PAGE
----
Outfitting real-time cockpit environment with adaptive perceptual skins

M. Everett Lawson

The role of peripheral vision in self-motion estimation is far more efficient than central vision. Vection, or perceived self-motion through visual stimulus alone, is heavily influenced by peripheral cues and creates strong illusory effects to the observer.  Psychophysical stimuli, the carrier signals, are fast adaptation mechanisms to manipulate raw scene data streams in their animated motion trajectories.  These algorithmically-generated signals are subtly presented to affect the observer’s sensation of speed and rate of turn in a first-person point-of-view (POV) driving environment.  

 

Data capture and processing:

Stimulus projections to affect observer perception of self-motion through space time [live field test, central channel, raw].  Sequence 1: computationally generating sunlight on a rainy day.  Sequence 2: gimbal correction for observer proprioception.

(un-mute for audio)

Evaluating adaptive cues in dynamic scenes requires a carefully controlled environment that is both parameterized and repeatable.  The study environment includes three use cases: while walking, while driving in a rural environment, and while driving in a suburban environment.  Source videos for the driving sequences were captured on three, 4K wide-angle cameras.  For the rural sequence I built a custom rig to mount and align the three cameras within the interior of a car (see images, right).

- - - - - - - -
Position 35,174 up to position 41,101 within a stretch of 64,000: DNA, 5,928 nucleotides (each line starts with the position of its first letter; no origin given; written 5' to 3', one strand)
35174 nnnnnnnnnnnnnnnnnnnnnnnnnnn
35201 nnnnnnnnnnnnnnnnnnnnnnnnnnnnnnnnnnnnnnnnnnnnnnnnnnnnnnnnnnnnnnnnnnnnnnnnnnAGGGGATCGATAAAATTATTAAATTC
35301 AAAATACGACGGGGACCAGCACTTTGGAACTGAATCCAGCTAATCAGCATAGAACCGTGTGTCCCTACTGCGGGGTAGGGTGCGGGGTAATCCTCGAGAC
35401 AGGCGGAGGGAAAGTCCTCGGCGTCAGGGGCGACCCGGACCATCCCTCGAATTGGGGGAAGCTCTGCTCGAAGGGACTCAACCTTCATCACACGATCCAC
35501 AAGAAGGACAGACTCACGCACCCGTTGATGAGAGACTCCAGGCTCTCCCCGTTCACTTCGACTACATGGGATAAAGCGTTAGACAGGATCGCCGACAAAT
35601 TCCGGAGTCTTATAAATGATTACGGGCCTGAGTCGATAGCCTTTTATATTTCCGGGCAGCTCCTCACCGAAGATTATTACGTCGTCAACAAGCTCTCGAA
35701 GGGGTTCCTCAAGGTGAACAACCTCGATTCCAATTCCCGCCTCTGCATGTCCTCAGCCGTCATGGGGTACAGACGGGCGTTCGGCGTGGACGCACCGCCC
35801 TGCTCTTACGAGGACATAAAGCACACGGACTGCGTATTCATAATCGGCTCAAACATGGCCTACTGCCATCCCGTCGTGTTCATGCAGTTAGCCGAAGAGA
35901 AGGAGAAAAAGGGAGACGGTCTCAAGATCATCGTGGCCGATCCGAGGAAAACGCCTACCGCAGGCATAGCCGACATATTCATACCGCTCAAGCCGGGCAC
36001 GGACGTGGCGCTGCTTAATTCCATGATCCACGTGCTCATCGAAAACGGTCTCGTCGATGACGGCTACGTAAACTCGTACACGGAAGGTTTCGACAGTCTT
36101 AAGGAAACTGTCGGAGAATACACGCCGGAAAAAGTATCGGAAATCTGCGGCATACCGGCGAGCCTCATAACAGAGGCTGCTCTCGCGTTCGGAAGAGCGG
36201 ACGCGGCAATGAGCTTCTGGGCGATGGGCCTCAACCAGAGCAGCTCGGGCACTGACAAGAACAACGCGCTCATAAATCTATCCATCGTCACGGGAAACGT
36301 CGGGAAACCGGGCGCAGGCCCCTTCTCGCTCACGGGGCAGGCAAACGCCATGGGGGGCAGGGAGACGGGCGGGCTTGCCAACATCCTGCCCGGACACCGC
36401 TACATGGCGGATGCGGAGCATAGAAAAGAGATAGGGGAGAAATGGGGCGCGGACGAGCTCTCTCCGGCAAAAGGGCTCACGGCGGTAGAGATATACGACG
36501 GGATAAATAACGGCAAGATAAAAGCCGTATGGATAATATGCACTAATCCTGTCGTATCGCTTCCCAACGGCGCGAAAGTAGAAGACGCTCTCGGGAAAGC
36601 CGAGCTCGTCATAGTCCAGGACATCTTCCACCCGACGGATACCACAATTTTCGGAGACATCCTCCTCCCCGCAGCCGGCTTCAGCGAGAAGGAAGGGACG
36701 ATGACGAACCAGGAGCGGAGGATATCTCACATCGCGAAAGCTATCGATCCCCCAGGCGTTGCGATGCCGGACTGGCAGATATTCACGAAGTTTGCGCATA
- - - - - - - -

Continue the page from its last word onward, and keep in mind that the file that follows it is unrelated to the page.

Click image above to see process of system development
Environmental capture and stimulus projection: (a) sensor array, (b) projection system (c) interior topical mapping

Sample processing:

Even with on-board image-stabilization, the raw videos contain significant jitter.  Before capturing the videos, we placed registration marks in several locations within the interior of the vehicle and afterwards imported the raw videos into After Effects to track the motion of the marks and stabilize the footage.  After stabilization, the three views were aligned using a corner pin effect and the results were rendered and encoded with the H.265 HEVC codec.

In order to align the three views of the interior of the car and prepare that region for cues to the observer, the footage had to be first stabilized.  The tracking algorithms work best when they have small, high contrast features that are consistent throughout the footage (unaffected by changing shadows, color balance, etc.).   Maxing out the contrast and brightness, then applying an edge detection filter, improves the speed and accuracy of this process dramatically.  Even with these improvements, however, it takes several hours of fine-tuning the parameters to achieve consistent, usable results.  Once this process is complete, the tracking data can be applied to either stabilize the footage or animate a separate object.

Once the footage is stabilized, the interior of the cockpit is isolated and used to mask the prepared stimuli.

Viewing environment architecture:

High-level summary of system architectures with (a) projection-based stimulus delivery, (b) screen-based stimulus delivery, and (c) the implemented study environment for stimulus evaluation
System block diagrams for stimulus preparation for (a) proprioceptive and (b) semantic sequences.
Capture rig and simulation environment alignment and calibration

[numbers in reference to semantic carrier signal MIPS patches]

[Full posting forthcoming]

© 2020 M. Everett Lawson.